Angelina Ye, a native Shanghainese, remembers Candidate Weekend at NYU Shanghai as her first exposure to the diversity of the university – even though only Chinese students were present.
“All of the students were from different cities, I could see the diversity and inclusion, which is a value I’m always pushing for,” Ye said. “I got out of my comfort zone to see how other people think about other things.”
Ye fell in love with NYU Shanghai from Candidate Weekend. It was her first time observing a university class and she realized that classes at NYU Shanghai did not fit the stereotype of a professor lecturing the whole time. “I could see students are also a very big part of the lecture class. It wasn’t just the professor, but they asked how we all thought about it and then we came to a conclusion together.”
Hearing from the Class of 2017 about the ways in which they were building up institutions in the school, such as clubs, the student newspaper, and student government was a big draw as well. “The school seemed to be becoming more and more campus like, which was more exciting,” Ye enthused.
During orientation, Ye smiled remembering the scavenger hunt through the city and the performances by each orientation group. It was her orientation ambassador’s birthday on the day of the performances and when her group won first place at the performance, and her orientation ambassador went up to receive the award. “Everyone sang happy birthday to him when he received the award,” Ye remembered. “I felt like I’ve never made a decision much more correct than this one.”
Freshman year, Ye took advantage of the opportunities to try new things on campus and founded a startup with two fellow classmates. “We didn’t succeed, but we learned a lot,” Ye said of their company meant to match people with ideas for companies with others with the skills to put those ideas into action. She learned the importance of employees sharing their same goals and values and focusing on what their customers want. “I never lose,” Ye believes, “I either win or I learn. I learned so much from it even today.”
Ye got another chance at running a company again during the Sandtable Competition her sophomore year. Students from 15-20 Chinese universities were matched up in groups of four and simulated running a company for six years, with a final presentation on how they ran their company. Ye’s team earned the highest profit, and she was able to explain their team’s strategy effectively to the judges, so they won first place.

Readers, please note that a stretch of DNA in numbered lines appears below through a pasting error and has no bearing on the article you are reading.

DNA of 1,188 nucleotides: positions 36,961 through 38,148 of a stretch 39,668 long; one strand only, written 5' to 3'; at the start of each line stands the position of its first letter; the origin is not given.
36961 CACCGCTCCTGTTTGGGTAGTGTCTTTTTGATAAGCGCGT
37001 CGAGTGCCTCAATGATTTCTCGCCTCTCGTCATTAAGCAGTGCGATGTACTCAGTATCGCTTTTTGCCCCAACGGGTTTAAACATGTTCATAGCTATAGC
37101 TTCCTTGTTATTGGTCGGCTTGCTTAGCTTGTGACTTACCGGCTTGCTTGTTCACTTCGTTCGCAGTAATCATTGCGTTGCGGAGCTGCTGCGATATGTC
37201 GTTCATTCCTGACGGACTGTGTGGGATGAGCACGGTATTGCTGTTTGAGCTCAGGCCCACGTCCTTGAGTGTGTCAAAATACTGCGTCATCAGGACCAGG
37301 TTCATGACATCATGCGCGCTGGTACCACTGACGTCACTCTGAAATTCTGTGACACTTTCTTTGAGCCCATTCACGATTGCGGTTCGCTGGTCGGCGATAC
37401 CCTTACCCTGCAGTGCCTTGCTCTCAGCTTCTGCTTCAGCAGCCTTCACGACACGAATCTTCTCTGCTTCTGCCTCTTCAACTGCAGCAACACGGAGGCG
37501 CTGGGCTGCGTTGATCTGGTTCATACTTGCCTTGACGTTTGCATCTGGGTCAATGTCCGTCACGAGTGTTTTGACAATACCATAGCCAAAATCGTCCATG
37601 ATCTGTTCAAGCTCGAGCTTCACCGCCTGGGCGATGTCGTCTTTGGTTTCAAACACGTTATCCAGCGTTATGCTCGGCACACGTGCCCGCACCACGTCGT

“NYU Shanghai gave us these opportunities,” she explained. “If I went to another university, with lots of students, I might be really little. But in a school where I am 1 out of 300 students, I shoulder the responsibility to represent the school.” Studying abroad in New York, the fall of Ye’s junior year, she realized how different it was to go to a large university.
Another opportunity NYU Shanghai offered Ye was to study abroad in Florence, Italy and live with an Italian host family. “I had an 8-year-old brother, a 10-year-old sister, and roommates from California and Sydney, Australia,” Ye remembered. “Dinner was for two to three hours everyday, and we had people from four different cultures talking about everything.”
Ye was particularly impressed that her host sister was already learning Chinese. “They really had a sense of Chinese culture and China as a new power in the world,” Ye said, impressed as she had come to Italy to see how Italians viewed her culture and country. “It reshaped my understanding of China, because it was only from my perspective with my Chinese family and friends. But then, I had an Italian-American-Australian family.”
Ye was also able to travel all around Italy and explore. “All of my friends were also studying away, each city and country I went to I had friends that could accommodate me,” Ye said, smiling. “It was a really great experience.”
As Ye finishes up her senior year, she’s bringing back a little bit of Italian culture with her. “I’m trying to find a balance between being busy and enjoying life,” she said. “In Italy, life felt slow and waiting for you to enjoy, not just jam it with everything. I feel like a sponge absorbing everything I can before I leave.”
This article was written by Allison Chesky. Please send an email to firstname.lastname@example.org to get in touch.
Photo Credit: Courtesy of Angelina Ye